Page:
Bali is famous for its amazing beaches and killer surf breaks, but there are plenty of other things to do here. To get here from Java you need to make your way to Ketapang and hop on the ferry to Gilimanuk.
We got talked into paying jacked up prices for a minibus all the way to the ferry terminal, and when we finally arrived on the other side we refused to pay for the next one and headed for the local buses. Unfortunately, this led to the bus refusing to leave until we had paid over double the ticket price, you can’t win.
This 8km string of beach towns collectively make up Lovina, and it’s the perfect place to do nothing. We stayed at the Ray Beach Inn which was lovely, check out Warung Dolphin for good food and local live music. We didn’t do much here, just a bit of shopping, ate the best chicken satay I’ve ever tasted, oh, and spent an entire day panicking about the tsunami that was heading our way.
We woke up in the morning to concerned messages from friends and family that a huge earthquake had struck Japan and almost worldwide tsunami warnings had been issued, with the north coast of Bali expected to be hit. We were told by panicking relatives to get out of town, evacuate, find higher ground at least.
We packed an emergency bag, ready to leave at the first sign of trouble, and spent the entire day wondering if the locals even knew what was happening. No one seemed to care or even know that a tsunami was about to hit. We resigned ourselves to our fate and sat at a beach bar drinking cocktails, waiting for news.
The locals told us that when an island off the coast was hit, someone would call to the mainland to let them know how serious it was. No worries. When it did eventually hit it was no more than a few feet, we didn’t even notice it happen. Unfortunately, many other places weren’t as lucky.
This is the perfect place to let your inner hippy shine. The streets are lined with organic restaurants, shops selling hand made goods, all the hippy pants you could imagine, tiny street shrines and spirit houses laced with flowers and incense.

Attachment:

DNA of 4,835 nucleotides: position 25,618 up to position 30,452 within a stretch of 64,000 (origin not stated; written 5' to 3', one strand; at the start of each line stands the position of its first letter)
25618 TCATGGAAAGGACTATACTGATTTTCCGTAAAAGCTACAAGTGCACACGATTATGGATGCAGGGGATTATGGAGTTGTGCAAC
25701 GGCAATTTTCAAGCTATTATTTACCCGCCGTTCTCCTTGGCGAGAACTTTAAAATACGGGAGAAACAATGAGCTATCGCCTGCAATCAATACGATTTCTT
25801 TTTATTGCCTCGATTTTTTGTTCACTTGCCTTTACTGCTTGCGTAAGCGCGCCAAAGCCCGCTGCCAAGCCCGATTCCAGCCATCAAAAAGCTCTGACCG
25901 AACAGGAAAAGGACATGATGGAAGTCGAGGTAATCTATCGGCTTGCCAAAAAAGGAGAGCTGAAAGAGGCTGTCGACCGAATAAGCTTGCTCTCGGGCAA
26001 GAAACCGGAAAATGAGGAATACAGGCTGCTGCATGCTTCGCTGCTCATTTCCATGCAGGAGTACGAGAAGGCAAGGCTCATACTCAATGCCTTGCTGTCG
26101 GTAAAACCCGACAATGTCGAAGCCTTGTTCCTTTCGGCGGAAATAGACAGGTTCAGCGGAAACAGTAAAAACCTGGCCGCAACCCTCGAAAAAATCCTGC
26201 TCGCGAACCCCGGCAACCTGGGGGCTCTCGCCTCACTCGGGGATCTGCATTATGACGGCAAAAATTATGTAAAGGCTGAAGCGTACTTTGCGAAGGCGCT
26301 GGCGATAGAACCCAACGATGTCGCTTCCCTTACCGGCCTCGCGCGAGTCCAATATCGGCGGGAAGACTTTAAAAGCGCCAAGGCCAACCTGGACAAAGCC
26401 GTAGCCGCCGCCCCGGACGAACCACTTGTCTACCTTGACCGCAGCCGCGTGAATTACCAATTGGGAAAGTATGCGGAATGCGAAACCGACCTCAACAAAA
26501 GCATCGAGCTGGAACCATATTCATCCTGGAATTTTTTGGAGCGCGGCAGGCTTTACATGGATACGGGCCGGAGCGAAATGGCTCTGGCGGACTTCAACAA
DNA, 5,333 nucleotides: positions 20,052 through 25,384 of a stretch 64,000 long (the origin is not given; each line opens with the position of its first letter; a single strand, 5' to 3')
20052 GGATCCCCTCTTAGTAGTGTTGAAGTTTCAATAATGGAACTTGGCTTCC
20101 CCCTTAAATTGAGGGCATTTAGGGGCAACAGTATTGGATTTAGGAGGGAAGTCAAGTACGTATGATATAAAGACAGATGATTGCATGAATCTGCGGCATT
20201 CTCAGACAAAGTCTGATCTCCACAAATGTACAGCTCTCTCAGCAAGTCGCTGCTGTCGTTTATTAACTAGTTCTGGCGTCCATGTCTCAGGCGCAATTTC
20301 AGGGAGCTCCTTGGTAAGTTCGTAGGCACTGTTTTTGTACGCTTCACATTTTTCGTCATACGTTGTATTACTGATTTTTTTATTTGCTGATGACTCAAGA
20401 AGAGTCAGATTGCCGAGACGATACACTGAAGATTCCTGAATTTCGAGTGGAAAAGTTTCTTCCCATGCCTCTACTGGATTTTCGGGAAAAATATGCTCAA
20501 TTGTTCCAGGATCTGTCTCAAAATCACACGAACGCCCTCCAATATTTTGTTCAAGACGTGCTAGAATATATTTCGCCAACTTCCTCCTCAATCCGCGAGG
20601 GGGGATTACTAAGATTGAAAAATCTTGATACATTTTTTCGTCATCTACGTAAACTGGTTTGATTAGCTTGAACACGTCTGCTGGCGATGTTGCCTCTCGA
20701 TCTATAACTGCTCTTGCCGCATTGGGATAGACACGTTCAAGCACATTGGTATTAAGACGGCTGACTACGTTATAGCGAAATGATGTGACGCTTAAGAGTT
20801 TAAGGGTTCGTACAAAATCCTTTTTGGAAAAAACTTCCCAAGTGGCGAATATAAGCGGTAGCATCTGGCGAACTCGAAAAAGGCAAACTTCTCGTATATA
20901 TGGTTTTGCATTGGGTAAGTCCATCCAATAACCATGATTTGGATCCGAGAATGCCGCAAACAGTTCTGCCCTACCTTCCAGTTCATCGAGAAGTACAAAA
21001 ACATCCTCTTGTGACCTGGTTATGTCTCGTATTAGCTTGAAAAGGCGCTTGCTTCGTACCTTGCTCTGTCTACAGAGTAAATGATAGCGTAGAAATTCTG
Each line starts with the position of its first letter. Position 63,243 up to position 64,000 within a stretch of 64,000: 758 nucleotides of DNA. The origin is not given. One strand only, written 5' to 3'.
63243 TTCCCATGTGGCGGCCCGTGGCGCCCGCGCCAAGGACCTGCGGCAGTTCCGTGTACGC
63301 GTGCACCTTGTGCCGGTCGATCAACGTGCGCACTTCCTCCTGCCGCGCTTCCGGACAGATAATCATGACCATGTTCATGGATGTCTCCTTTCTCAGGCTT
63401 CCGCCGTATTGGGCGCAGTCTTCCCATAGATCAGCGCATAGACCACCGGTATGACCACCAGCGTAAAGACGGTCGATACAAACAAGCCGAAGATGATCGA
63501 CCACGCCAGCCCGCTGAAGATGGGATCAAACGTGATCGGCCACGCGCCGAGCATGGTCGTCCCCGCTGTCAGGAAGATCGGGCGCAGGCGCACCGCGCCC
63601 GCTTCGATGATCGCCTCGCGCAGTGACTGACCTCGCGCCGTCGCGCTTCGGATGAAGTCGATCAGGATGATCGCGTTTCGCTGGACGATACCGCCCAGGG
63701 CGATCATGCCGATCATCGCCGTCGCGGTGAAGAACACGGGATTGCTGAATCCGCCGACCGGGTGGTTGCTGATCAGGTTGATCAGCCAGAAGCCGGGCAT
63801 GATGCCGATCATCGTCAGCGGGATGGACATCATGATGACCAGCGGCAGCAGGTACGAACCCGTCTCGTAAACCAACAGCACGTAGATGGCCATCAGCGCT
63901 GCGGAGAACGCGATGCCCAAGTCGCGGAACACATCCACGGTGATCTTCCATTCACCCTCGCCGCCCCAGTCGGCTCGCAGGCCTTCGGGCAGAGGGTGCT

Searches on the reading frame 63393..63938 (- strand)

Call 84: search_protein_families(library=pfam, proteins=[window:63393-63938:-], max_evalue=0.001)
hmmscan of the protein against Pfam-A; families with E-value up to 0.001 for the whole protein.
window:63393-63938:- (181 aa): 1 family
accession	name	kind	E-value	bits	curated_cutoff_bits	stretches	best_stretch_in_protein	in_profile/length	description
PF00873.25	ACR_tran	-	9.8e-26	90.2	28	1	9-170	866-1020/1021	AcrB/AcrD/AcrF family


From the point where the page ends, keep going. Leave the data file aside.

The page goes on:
Home of The Sacred Monkey Forest Sanctuary, it’s a great place to get up close and personal with all the little hairy creatures. Just be careful when you enter the park because they will try and grab any belongings you have and run off with them, especially food, and don’t think they won’t bite you to get it.
We stayed in a great little hotel called Nyoman Murjana, I would definitely recommend it just for the tea they bring and leave on your private patio every morning!
This place is ridiculous. It’s a huge tourist destination with big shops and chain restaurants alongside small street vendors and cheap stalls. The beach is nice enough, with a regular surf break, a great place to watch the sunset but it’s always busy. The nightlife here is fantastic, and you will most likely only meet people from either Australia or Cornwall.
Check out Suka Beach Inn, this huge complex situated around a questionable pool is party central. As far as a night out goes, there is always something big happening. Check out the massive Sky Garden for multiple floors of cheap drinks and loud music, Apache is a super chill reggae bar, most definitely check out Alley Cats for cheap drinks in the evening and the best hangover food in town for the morning after, and Gong Corner is was our favourite place for cheap, good food.
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